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Elisabeth van den Akker, Wolf Berdel, Jemal Nur Murele:
Reversing Natural Degradation into Resilience: The Afar Case


$^{1}$Deutsche Gesellschaft für Internationale Zusammenarbeit (GIZ), GIZ Ethiopia, Ethiopia
$^{2}$Deutsche Gesellschaft für Internationale Zusammenarbeit (GIZ), Rural Development and Agriculture, Ethiopia

In Afar region, pastoralists and agro-pastoralists, a semi"=mobile population, belong mostly to hierarchically structured clans. They use traditional farming systems that were previously sustainable. More than half of the 1.4 million inhabitants (56%) live below the poverty line. The main cause of the increasing degradation of natural resources is their excessive use, which is on the rise due to strong population growth, high livestock density and reduced access to land. The validity of former land"=use arrangements is being weakened by conflicts among clans and competition between traditional ownership rights and the official land ownership claims of the government.

Increasing degradation of vegetation and soils is accompanied by lower yields. Pasture land for herds is reduced; some areas are no longer available for production at all, and the growth of fodder plants decreases both in quantity and quality. Crust formation on the soil surface reduces water infiltration and most of the rain runs off. This surface water rapidly accumulates and causes deep erosion gullies through which the water quickly drains off the land. Groundwater levels drop, making less water available for people, animals and plants. Droughts and floods lead to crop failure and the loss of animals. Acute malnutrition is therefore widespread in the Afar Region, which especially effects women, infants and young children due to insuffient diets. Also conflicts are getting more.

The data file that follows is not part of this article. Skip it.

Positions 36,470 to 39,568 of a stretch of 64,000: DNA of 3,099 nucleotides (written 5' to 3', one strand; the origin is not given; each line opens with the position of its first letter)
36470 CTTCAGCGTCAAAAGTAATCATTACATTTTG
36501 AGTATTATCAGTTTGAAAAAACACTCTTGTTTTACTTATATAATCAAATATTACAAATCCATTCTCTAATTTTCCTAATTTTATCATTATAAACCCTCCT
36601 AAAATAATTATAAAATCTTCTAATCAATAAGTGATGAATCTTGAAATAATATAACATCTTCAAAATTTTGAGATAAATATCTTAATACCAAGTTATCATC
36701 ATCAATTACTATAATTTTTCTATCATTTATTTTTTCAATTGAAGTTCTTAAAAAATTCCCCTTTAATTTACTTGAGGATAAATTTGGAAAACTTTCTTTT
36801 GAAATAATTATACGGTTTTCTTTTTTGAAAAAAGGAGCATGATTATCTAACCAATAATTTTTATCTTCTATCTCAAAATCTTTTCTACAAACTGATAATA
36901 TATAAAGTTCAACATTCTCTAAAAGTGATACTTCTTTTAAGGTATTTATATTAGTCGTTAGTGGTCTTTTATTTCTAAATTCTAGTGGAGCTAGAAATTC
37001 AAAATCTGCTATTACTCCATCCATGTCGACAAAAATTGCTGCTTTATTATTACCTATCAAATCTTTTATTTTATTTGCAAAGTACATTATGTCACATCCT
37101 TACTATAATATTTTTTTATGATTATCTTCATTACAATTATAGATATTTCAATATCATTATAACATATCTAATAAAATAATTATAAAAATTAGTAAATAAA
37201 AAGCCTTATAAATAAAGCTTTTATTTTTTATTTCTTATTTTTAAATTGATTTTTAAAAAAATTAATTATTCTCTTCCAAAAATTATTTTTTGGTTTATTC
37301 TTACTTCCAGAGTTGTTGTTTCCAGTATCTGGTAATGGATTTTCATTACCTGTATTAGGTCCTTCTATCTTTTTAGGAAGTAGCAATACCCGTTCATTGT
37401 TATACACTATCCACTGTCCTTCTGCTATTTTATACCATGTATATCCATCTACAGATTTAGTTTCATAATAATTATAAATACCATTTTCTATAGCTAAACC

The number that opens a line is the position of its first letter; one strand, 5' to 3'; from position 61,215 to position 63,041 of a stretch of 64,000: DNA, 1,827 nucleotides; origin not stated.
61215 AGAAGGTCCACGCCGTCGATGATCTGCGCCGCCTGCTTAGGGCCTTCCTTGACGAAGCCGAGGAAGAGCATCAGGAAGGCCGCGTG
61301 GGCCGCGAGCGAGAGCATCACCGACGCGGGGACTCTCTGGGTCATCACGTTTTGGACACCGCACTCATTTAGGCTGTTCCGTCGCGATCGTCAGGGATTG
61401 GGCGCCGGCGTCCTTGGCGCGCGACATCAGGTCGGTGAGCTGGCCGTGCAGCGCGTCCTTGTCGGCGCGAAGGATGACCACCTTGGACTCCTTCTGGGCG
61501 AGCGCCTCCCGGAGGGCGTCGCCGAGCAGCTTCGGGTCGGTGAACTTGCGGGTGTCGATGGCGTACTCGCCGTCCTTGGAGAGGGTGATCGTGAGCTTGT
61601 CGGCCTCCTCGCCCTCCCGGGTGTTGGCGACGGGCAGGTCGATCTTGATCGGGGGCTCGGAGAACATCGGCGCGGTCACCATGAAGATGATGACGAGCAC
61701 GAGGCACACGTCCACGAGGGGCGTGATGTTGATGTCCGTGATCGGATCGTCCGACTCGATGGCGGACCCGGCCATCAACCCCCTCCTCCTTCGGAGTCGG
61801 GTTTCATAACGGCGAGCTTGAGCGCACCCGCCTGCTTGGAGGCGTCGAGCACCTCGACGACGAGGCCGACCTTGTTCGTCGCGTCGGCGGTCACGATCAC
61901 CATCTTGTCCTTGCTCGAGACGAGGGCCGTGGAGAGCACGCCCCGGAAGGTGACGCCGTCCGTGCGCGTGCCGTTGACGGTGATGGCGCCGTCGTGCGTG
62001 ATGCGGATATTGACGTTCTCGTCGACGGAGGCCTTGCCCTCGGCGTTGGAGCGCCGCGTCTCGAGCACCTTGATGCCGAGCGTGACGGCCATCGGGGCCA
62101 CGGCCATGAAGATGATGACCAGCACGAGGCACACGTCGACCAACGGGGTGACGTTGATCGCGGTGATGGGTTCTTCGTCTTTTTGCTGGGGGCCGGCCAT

Approach: GIZ implements a new approach to Ethiopia, using soil and water harvesting methods successfully tested in the Sahel. In the fertile but degraded valley areas, the effects of strong runoff of rain water and sporadic flash floods are reversed by a holistic approach based on water-spreading weirs. This leads to the rehabilitation of the valleys which can then be used for cultivation of animal feed and food and provide access to water for people and animal. River banks with their trees are protected and the groundwater level rises providing water for shallow wells. This approach combined with intensive training strengthens the resilience of the pastoralists and agro"=pastoralists to the impacts of climate change offering economic options and reducing conflicts.

Keywords: Food security, gender, reduce conflicts, soil rehabilitation

Full paper:


Contact Address: Elisabeth van den Akker, Deutsche Gesellschaft für Internationale Zusammenarbeit (GIZ), GIZ EthiopiaRahem Building, Addis Ababa, Ethiopia, e-mail:

next up previous contents index
Next: Teklu Erkossa Jijo, Amare Up: Oral Presentations Previous: Jens Heinke, Mats Lannerstad,   Contents   Index
Andreas Deininger, September 2015